In the shrinking city, this is a moment of increasing wildness, at the intersection of increasing invasive species, abandonment and vacancy, and an apparent loosening of control over public and private green space. Phenomena and trends from economics, politics, demographics, and the natural sciences converge at this effect: increasing disorder and decay, with a resurgence of nature and unkempt spaces. As humans, we have a long cultural and evolutionary history with wilderness and nature, narratives that continue to develop today, impacting how we react to, perceive and ultimately live within the wilder city.

The papers and projects in this collection contribute to the exploration of the construct of “wildness” by investigating material concerning the range of issues above and beyond. These papers are the result of an interdisciplinary course welcoming students from a variety of backgrounds and programs, and encouraging synthesis across boundaries.

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Submissions from 2014

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The Climate Change Games: Planning for Resiliency in New York City, Jordyn Conway

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City Wild Seminar: Abandonment Invasives and Losing Control Syllabus, Spring 2014, Susan Dieterlen

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Make Use in Syracuse, Nolan Ediger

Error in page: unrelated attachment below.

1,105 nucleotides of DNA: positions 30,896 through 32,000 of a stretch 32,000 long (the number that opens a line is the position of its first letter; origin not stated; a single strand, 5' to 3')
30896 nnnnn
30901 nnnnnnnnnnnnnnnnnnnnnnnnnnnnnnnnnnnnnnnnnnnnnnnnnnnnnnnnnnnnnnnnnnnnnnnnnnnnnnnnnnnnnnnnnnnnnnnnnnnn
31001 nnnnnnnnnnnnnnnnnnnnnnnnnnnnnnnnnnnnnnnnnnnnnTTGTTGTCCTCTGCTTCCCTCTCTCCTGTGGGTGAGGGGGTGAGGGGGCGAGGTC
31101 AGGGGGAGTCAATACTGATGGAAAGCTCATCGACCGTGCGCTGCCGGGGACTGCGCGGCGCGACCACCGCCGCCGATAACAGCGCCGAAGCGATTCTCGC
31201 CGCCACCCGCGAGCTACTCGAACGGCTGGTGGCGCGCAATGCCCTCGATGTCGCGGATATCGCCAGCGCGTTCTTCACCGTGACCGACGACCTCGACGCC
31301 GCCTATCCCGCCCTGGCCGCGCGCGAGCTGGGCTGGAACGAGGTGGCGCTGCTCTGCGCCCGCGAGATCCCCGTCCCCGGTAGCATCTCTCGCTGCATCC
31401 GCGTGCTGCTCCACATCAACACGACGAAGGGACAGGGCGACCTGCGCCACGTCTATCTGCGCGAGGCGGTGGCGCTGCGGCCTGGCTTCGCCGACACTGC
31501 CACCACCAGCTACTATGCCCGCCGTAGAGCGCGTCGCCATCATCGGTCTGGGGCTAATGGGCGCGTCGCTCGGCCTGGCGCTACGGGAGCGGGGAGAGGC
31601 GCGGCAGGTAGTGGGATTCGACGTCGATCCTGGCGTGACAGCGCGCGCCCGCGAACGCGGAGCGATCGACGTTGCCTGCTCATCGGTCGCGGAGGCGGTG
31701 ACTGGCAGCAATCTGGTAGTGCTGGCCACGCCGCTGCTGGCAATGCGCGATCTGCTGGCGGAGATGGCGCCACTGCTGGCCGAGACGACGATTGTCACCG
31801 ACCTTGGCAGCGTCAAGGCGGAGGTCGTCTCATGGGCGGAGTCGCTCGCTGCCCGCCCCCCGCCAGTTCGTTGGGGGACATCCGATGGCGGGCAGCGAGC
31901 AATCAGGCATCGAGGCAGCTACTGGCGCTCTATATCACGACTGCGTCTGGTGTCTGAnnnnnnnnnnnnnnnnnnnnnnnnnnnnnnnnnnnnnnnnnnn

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Dredging: What is it and How Can We Fix and Re-use Contaminated Dredged Material?, McLean Fleming

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The Effects of Urban Stream Restoration on Shrinking Cities, Andrea Fortman

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Analyzing the Economic and Energetic Sustainability of Pursuing Solar Energy in New Orleans, Louisiana, Jacob Gaskill

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Green Infrastructure, Zach Kalette

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The Impacts of Invasive Plant Species on Human Health, Hayley Kopelson

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Viable Freeganism?, Nathan LaPierre

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Rewilding the European Landscape: An Unconventional Approach to Land Management, Rachelle McKnight

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Shrinking Cities as the Next Healthy Cities: Utilizing Vacancy to Create a Walkable City, Elysa Smigielski